The MLB has officially banned all rookie player hazing, joining a growing national trend in sports to stop the once traditional act.As part of the new Collective Bargaining Agreement between Major League Baseball and the MLB Player’s Union, the league has officially banned teams and their players from engaging in any sort of hazing activity, according to The Associated Press.
The new Anti-Hazing and Anti-Bullying Policy extends to rookie players being told to dress up as women, including, but not limited to, female superheroes, cheerleaders and Hooter’s girls.
The actual policy, as in The Associated Press report, calls for an end to “requiring, coercing, or encouraging” players from “dressing up as women or wearing costumes that may be offensive to individuals based on their race, sex, nationality, age, sexual orientation, gender identify or other characteristic.”
Less than a day after reports of the new rule came about, New York Mets general manager Sandy Alderson has already expressed his support for the change.
“It’s something I’m very concerned about as a potential issue,” Alderson said to reporters at the Mets Kids Holiday Party. “I’ve seen it in the military. For all the camaraderie it’s supposed to promote, it’s divisive and I think it undercuts morale. So you’ve got to be very careful.”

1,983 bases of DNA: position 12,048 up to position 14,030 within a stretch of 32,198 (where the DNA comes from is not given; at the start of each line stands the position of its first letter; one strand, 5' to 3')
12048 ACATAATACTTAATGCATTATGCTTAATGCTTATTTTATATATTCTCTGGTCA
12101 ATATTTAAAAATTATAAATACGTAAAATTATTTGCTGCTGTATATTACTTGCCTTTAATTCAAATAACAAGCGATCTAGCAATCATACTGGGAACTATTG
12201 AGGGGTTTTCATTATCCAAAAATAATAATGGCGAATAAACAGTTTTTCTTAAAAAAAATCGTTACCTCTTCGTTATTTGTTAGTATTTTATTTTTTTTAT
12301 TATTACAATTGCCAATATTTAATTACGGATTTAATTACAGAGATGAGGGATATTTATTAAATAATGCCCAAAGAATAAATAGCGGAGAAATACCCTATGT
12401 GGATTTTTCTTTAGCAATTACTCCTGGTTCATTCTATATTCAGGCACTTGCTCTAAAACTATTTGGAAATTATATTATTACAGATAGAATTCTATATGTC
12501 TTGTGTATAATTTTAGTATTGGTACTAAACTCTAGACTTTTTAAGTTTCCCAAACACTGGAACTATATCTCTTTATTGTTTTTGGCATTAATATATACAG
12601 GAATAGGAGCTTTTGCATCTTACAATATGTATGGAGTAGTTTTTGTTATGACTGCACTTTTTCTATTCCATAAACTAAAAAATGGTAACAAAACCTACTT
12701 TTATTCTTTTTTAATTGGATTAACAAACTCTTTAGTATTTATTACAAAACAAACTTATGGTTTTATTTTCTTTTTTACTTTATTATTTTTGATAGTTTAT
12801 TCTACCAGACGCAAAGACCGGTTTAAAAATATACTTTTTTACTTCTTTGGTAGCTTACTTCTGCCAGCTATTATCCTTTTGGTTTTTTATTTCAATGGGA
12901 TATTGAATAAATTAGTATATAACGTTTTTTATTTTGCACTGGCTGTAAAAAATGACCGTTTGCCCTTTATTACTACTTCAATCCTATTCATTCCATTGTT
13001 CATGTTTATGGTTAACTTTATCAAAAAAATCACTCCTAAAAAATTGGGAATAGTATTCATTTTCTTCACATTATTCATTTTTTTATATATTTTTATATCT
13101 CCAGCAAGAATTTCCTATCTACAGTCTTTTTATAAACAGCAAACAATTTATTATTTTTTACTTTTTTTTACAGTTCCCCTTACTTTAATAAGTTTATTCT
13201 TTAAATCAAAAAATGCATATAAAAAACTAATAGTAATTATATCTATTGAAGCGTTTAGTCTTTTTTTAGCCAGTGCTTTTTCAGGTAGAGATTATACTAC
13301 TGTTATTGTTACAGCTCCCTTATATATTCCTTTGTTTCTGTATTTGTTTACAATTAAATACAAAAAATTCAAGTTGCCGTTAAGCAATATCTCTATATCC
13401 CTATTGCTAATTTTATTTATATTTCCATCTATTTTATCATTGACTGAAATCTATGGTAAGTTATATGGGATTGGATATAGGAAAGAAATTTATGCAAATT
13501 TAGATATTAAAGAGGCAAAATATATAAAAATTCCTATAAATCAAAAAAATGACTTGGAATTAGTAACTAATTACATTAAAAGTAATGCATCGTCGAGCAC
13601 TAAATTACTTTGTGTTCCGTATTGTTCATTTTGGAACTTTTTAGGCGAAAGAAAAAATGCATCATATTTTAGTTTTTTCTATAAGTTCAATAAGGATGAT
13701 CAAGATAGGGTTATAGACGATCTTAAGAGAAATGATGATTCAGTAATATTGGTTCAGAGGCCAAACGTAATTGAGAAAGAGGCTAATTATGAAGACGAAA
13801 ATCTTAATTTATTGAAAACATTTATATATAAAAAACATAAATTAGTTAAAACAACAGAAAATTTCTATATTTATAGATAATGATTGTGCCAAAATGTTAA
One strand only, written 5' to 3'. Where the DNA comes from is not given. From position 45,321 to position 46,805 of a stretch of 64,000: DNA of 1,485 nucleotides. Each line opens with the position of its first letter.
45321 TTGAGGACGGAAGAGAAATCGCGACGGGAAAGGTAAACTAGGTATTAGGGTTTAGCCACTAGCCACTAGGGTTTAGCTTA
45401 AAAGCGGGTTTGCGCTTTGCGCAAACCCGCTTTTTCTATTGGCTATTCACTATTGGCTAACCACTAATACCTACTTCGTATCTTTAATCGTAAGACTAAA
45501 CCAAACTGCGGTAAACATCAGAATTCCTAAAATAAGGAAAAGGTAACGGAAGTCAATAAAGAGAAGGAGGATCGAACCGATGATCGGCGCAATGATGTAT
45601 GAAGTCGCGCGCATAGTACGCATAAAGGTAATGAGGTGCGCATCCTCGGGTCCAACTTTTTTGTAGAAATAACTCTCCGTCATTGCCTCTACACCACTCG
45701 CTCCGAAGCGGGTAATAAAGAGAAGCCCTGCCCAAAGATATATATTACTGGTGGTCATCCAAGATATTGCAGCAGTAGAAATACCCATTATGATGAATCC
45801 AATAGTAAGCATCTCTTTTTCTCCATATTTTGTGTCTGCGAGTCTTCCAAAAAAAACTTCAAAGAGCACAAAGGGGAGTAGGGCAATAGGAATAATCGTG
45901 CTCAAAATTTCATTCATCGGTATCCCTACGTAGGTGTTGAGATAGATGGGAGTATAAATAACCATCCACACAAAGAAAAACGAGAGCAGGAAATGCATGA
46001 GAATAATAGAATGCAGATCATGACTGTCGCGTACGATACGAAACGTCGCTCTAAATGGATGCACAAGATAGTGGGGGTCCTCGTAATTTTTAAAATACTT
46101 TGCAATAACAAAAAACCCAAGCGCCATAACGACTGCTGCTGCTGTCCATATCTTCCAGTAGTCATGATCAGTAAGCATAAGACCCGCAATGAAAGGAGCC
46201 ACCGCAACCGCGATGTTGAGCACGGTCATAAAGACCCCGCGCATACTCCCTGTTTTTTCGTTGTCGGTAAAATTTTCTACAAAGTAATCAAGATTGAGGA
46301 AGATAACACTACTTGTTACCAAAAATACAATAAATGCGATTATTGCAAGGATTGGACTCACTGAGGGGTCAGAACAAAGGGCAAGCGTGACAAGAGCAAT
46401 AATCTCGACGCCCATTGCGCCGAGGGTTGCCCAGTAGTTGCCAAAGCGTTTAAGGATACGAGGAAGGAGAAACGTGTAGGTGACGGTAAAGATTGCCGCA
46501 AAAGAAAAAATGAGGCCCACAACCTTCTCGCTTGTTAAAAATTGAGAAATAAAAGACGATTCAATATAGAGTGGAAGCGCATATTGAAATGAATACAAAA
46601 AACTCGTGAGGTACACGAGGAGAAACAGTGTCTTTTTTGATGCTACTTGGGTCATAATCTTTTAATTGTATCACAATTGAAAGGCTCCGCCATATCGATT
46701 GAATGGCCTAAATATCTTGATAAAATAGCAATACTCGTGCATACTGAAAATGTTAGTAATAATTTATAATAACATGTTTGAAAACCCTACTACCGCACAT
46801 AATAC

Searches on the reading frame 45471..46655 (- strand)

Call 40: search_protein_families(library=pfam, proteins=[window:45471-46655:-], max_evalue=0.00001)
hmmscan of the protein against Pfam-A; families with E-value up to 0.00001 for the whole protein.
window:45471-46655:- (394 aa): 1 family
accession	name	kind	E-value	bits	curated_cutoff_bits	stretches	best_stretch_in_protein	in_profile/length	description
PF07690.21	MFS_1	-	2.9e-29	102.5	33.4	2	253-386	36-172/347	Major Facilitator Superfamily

Alderson was an officer in the Marine Corps during the Vietnam War, and found during his time there that hazing was a very similar tradition to that of a typical baseball team.
“What’s my experience? It’s not as a player,” Alderson said. “It’s as somebody who was in the military, somebody who was in a fraternity. We all experience that at different levels. Is it constructive? Is it useful? Is it juvenile? It’s probably juvenile. It’s probably not useful or constructive in too many ways.”